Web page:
Maggie Mahar from Health Beat has written a fantastic, in-depth article about the cost of health care in the US. Most Americans have health insurance and are thus somewhat insulated from the actual cost of health care. What they’re not insulated from is the cost of health insurance, since we all get the annual letters detailing just how much our premiums will be rising in the coming year. It’s easy to get frustrated with the health insurance company when it’s rate increase time, but the driving factor for health insurance premium hikes is the ever-increasing cost of health care. Maggie has done a very thorough job of explaining why health care costs are so high in this country, and what can be done to bring them more in line with what other countries pay.
We love our technology, and health care is no exception. New drugs, treatments, tests, and medical devices are constantly being rolled out, but with little or no regulation on pricing. Sellers set the prices, and since our health hangs in the balance, we consumers pay the asking price with little room for market forces to act. Health care consumers tend to defer to their doctors when it comes to demand – if our doctors say we need a particular test, drug, or medical procedure, we take their word for it. So “demand” for health care can’t be equated to demand for say, televisions or down comforters. Just as there isn’t really a free market in the health insurance industry, neither is there a free market in the health care industry.
One thing that we consumers have demanded is easy access to convenient health care. And on the high-cost end of the health care spectrum, the market has responded by adding all sorts of specialty clinics, complete with expensive diagnostic equipment and overhead costs. Maggie refers to Dr. Donald Berwick, president and co-founder of the Institute for Healthcare Improvement, who believes that most metro areas in the US would be better served by having fewer high-tech and specialty clinics – thus saving money on equipment and overhead by sharing with other doctors and providers. It’s interesting to note that we have a shortage of emergency rooms and nurses, and an excess of high-priced specialty health care clinics (locations that provide cardiac surgery and high-level imaging, for example). I wonder if that has anything to do with the higher prices that can be charged for specialty care, and the greater likelihood that patients at such clinics will have health insurance?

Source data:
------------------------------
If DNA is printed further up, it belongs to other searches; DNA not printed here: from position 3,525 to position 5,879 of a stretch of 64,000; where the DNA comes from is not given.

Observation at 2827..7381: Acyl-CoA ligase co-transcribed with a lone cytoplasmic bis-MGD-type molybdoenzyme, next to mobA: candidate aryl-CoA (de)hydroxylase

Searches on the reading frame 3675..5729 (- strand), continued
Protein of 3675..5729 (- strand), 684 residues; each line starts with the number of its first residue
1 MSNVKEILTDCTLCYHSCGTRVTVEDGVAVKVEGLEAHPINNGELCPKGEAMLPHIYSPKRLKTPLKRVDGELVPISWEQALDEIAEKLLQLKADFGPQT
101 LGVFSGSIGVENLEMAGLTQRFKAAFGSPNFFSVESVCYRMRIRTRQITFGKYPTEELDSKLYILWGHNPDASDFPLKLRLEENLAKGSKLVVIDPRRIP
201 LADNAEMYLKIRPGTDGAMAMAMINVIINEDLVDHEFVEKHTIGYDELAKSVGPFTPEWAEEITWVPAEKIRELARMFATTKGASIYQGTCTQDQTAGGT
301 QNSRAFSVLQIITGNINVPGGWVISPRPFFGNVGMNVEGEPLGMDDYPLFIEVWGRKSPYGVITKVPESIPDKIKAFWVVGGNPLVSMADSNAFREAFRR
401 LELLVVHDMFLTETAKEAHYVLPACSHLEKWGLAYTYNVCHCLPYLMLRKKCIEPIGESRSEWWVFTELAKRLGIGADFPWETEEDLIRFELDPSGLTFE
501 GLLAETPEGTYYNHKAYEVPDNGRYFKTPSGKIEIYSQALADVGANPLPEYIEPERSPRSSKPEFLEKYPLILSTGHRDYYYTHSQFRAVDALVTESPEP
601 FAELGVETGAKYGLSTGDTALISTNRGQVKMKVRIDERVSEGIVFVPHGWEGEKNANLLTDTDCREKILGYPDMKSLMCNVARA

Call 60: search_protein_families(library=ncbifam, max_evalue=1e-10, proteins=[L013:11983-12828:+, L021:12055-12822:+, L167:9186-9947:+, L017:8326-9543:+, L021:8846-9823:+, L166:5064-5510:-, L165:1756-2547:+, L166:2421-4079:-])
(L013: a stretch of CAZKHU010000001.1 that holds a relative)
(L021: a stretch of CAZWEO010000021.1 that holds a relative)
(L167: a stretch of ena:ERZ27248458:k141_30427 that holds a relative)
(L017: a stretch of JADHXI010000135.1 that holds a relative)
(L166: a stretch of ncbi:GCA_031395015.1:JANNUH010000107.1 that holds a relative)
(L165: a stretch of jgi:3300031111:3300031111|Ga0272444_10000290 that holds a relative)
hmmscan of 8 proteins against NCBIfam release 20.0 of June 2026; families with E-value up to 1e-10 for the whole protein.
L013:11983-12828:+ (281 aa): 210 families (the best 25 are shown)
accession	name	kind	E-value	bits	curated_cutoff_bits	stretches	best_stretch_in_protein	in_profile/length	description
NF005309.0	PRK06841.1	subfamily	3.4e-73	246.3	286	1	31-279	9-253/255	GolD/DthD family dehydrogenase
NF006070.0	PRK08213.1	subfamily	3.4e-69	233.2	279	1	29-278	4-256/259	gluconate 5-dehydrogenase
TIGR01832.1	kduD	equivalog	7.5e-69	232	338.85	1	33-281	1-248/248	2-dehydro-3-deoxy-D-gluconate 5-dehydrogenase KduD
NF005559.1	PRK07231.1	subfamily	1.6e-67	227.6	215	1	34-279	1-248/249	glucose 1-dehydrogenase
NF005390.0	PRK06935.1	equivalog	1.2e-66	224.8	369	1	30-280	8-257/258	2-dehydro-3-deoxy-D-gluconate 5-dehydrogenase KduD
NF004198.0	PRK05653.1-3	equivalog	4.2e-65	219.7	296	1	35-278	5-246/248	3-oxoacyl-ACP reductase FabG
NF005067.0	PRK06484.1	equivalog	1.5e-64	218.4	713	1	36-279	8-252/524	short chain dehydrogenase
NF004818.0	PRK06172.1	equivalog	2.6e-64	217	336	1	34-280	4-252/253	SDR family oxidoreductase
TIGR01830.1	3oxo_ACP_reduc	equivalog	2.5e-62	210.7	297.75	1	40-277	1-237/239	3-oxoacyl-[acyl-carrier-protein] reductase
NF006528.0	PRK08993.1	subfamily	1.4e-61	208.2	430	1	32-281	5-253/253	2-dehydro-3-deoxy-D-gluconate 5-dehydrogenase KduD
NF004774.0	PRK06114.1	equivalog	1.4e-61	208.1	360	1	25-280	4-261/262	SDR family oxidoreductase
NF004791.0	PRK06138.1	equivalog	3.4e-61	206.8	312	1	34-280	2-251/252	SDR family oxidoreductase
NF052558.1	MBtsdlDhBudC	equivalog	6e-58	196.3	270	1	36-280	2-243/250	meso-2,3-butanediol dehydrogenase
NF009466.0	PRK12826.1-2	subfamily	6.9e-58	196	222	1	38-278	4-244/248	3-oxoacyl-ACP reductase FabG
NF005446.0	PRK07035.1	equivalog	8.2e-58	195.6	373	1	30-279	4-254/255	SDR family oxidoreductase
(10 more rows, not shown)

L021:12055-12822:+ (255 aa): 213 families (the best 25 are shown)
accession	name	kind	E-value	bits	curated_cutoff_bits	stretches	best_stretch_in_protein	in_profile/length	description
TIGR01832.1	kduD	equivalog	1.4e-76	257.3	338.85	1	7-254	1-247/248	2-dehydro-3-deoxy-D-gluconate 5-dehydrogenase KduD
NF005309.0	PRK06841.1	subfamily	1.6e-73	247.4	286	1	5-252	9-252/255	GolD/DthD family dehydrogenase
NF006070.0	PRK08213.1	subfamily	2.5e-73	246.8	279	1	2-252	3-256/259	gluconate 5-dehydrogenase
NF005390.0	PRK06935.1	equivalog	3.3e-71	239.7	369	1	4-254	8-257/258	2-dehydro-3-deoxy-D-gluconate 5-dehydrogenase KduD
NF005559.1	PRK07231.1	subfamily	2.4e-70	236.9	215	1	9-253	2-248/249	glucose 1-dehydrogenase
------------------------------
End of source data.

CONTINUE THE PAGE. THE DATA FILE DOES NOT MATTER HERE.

While a for-profit health care industry has absolutely led to out-of-control prices, Maggie points out that “In the U.S., the government (i.e. taxpayers) picks up more than half of our national healthcare tab by paying for Medicare, Medicaid, care for government employees, the Veterans administration and other government health programs. As a purchaser, the government does have the size and the clout needed to insist on discounts. The problem is that Congress does not have the spine to stand up to the lobbyists and let Medicare begin negotiating for lower prices.” But I would contend that in the realm of Medicare, the government has negotiated much lower prices. Kidney dialysis is one area that I’m fairly well-educated about, as my father has been on dialysis for several years. He lives in Colorado, but over the years, he’s been treated at various hospitals and dialysis centers across the US. The monthly bill for his dialysis treatment (standard fare, regardless of where it is done) has ranged from $2,800 to $18,000. And yet Medicare pays $2,800/month for dialysis, regardless of what the facility bills (the rest is written off, and cannot be billed to the patient). This is just one example – Medicare has negotiated rates that are far lower than private health insurance reimbursement amounts on just about every treatment imaginable. The problem is that these rates haven’t carried over into the rest of the health insurance world.
When it comes to health care, those of us with health insurance have become accustomed to getting everything we need and more, and getting it right now. And preferably without having to go very far to get it. But all of our health care excesses have a cost, and for insured Americans that cost is showing up in the form of ever-higher health insurance premiums. For those without health insurance, the cost is putting health care further outside the realm of possibility. As our country enters a recession, and as the government starts shelling out hundreds of billions of dollars to shore up our tattered financial industry, we are going to have to trim the fat in our health care industry. Maggie’s article has a lot of good ideas to get us started.